# American Institute of Mathematical Sciences

June  2022, 16(3): 525-545. doi: 10.3934/ipi.2021060

## Generative imaging and image processing via generative encoder

 1 National University of Singapore, 21 Lower Kent Ridge Rd, Singapore, Singapore 119077 2 Purdue University, 610 Purdue Mall, West Lafayette, IN 47907, USA

Received  January 2021 Revised  July 2021 Published  June 2022 Early access  October 2021

This paper introduces a novel generative encoder (GE) framework for generative imaging and image processing tasks like image reconstruction, compression, denoising, inpainting, deblurring, and super-resolution. GE unifies the generative capacity of GANs and the stability of AEs in an optimization framework instead of stacking GANs and AEs into a single network or combining their loss functions as in existing literature. GE provides a novel approach to visualizing relationships between latent spaces and the data space. The GE framework is made up of a pre-training phase and a solving phase. In the former, a GAN with generator
 $G$
capturing the data distribution of a given image set, and an AE network with encoder
 $E$
that compresses images following the estimated distribution by
 $G$
are trained separately, resulting in two latent representations of the data, denoted as the generative and encoding latent space respectively. In the solving phase, given noisy image
 $x = \mathcal{P}(x^*)$
, where
 $x^*$
is the target unknown image,
 $\mathcal{P}$
is an operator adding an addictive, or multiplicative, or convolutional noise, or equivalently given such an image
 $x$
in the compressed domain, i.e., given
 $m = E(x)$
, the two latent spaces are unified via solving the optimization problem
 $z^* = \underset{z}{\mathrm{argmin}} \|E(G(z))-m\|_2^2+\lambda\|z\|_2^2$
and the image
 $x^*$
is recovered in a generative way via
 $\hat{x}: = G(z^*)\approx x^*$
, where
 $\lambda>0$
is a hyperparameter. The unification of the two spaces allows improved performance against corresponding GAN and AE networks while visualizing interesting properties in each latent space.
Citation: Yong Zheng Ong, Haizhao Yang. Generative imaging and image processing via generative encoder. Inverse Problems and Imaging, 2022, 16 (3) : 525-545. doi: 10.3934/ipi.2021060
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##### References:
Flow of training process in GE. Step 1 and 2 forms the pre-training phase, while the remaining form the solving phase
Reconstruction results on CelebA dataset
Reconstruction results on Digital Rock dataset
Reconstruction results on LSUN church dataset
Denoising results on CelebA dataset
Deblurring results on CelebA dataset
Super-resolution results on CelebA dataset
Inpainting results on CelebA dataset
Plot of log of average MSE based on number of iterations in the solving phase
Comparison of image reconstruction of detail region (red box) for original image (left). In order of comparison, from left to right, we have Original, GE, invertGAN, ConvAE
Comparison of image reconstruction of detail region (red box) for original image (left). In order of comparison, from top to bottom, we have Original, GE, invertGAN, ConvAE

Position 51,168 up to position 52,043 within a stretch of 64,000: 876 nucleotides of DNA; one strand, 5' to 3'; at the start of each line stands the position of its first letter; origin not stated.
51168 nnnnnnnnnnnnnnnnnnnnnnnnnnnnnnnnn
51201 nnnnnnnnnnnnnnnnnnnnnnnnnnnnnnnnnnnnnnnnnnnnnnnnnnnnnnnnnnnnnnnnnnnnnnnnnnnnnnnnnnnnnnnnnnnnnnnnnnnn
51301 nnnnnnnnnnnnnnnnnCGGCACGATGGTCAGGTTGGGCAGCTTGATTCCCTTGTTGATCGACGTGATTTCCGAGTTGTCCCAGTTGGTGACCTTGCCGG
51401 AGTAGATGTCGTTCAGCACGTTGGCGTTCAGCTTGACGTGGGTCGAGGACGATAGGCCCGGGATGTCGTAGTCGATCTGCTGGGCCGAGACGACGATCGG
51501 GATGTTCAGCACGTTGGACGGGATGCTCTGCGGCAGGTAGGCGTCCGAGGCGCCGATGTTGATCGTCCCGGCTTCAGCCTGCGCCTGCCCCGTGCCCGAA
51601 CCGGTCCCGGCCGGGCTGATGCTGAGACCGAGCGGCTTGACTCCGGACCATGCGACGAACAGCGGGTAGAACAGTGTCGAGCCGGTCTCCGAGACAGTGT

Additional pore sample result on Digital Rock dataset
Missing spectacles sample results on CelebA dataset
Reconstruction results for $64\times 64\times 3$ images in CelebA with GE using BEGAN instead of pGAN
Structure of $E$. The decoder $DC$ is a mirror of $E$ using conv_transpose and upsample
 layer type layer conv2d $k=[3,3,3,f],s=[1,1],a=ReLU$ maxpool2d $k=[1,2,2,1],s=[2,2]$ conv2d $k=[3,3,f,2*f],s=[1,1],a=ReLU$ maxpool2d $k=[1,2,2,1],s=[2,2]$ conv2d $k=[3,3,2*f,4*f],s=[1,1],a=ReLU$ maxpool2d $k=[1,2,2,1],s=[2,2]$ conv2d $k=[3,3,4*f,8*f],s=[1,1],a=ReLU$ maxpool2d $k=[1,2,2,1],s=[2,2]$ conv2d $k=[3,3,8*f,16*f],s=[1,1],a=ReLU$ maxpool2d $k=[1,2,2,1],s=[2,2]$ conv2d $k=[3,3,16*f,32*f],s=[1,1],a=ReLU$ maxpool2d $k=[1,2,2,1],s=[2,2]$ fullyconnected $h=256$
 layer type layer conv2d $k=[3,3,3,f],s=[1,1],a=ReLU$ maxpool2d $k=[1,2,2,1],s=[2,2]$ conv2d $k=[3,3,f,2*f],s=[1,1],a=ReLU$ maxpool2d $k=[1,2,2,1],s=[2,2]$ conv2d $k=[3,3,2*f,4*f],s=[1,1],a=ReLU$ maxpool2d $k=[1,2,2,1],s=[2,2]$ conv2d $k=[3,3,4*f,8*f],s=[1,1],a=ReLU$ maxpool2d $k=[1,2,2,1],s=[2,2]$ conv2d $k=[3,3,8*f,16*f],s=[1,1],a=ReLU$ maxpool2d $k=[1,2,2,1],s=[2,2]$ conv2d $k=[3,3,16*f,32*f],s=[1,1],a=ReLU$ maxpool2d $k=[1,2,2,1],s=[2,2]$ fullyconnected $h=256$
Quantitative results comparing models for CelebA. Additionally, some FID scores reported by recent GAN papers that used CelebA $128\times128\times3$ images are also presented for comparison, labelled with *
 Model MSE SSIM FID CRGAN* 16.97 SSGAN* 24.36 Our pGAN 22.13 ConvAE 0.03386 0.6823$\pm$0.051 87.71 AEGAN 0.03317 0.6907$\pm$0.050 34.53 invertGAN 0.03529 0.7203$\pm$0.038 19.19 GE 0.03262 0.7329$\pm$0.025 17.42
 Model MSE SSIM FID CRGAN* 16.97 SSGAN* 24.36 Our pGAN 22.13 ConvAE 0.03386 0.6823$\pm$0.051 87.71 AEGAN 0.03317 0.6907$\pm$0.050 34.53 invertGAN 0.03529 0.7203$\pm$0.038 19.19 GE 0.03262 0.7329$\pm$0.025 17.42
Quantitative results comparing models for digital rocks. The number in brackets show the size of the latent vector in pGAN that the model is trained on. Models with same latent sizes are solved with the same pGAN weights. The same AE is used for all models
 Model MSE PSNR ConvAE 0.009271 20.32 invertGAN (512) 0.008185 20.86 GE (512) 0.007470 21.26 GE (256) 0.007741 21.11 GE (128) 0.007839 21.05 GE (64) 0.008499 20.70
 Model MSE PSNR ConvAE 0.009271 20.32 invertGAN (512) 0.008185 20.86 GE (512) 0.007470 21.26 GE (256) 0.007741 21.11 GE (128) 0.007839 21.05 GE (64) 0.008499 20.70
Results of invertGAN, GE on spectacles. T refers to samples which produced spectacles, F refers to samples which did not. Remaining are invalid reconstructions
 InvertGAN, F InvertGAN, T GE, F 289 32 GE, T 157 469
 InvertGAN, F InvertGAN, T GE, F 289 32 GE, T 157 469
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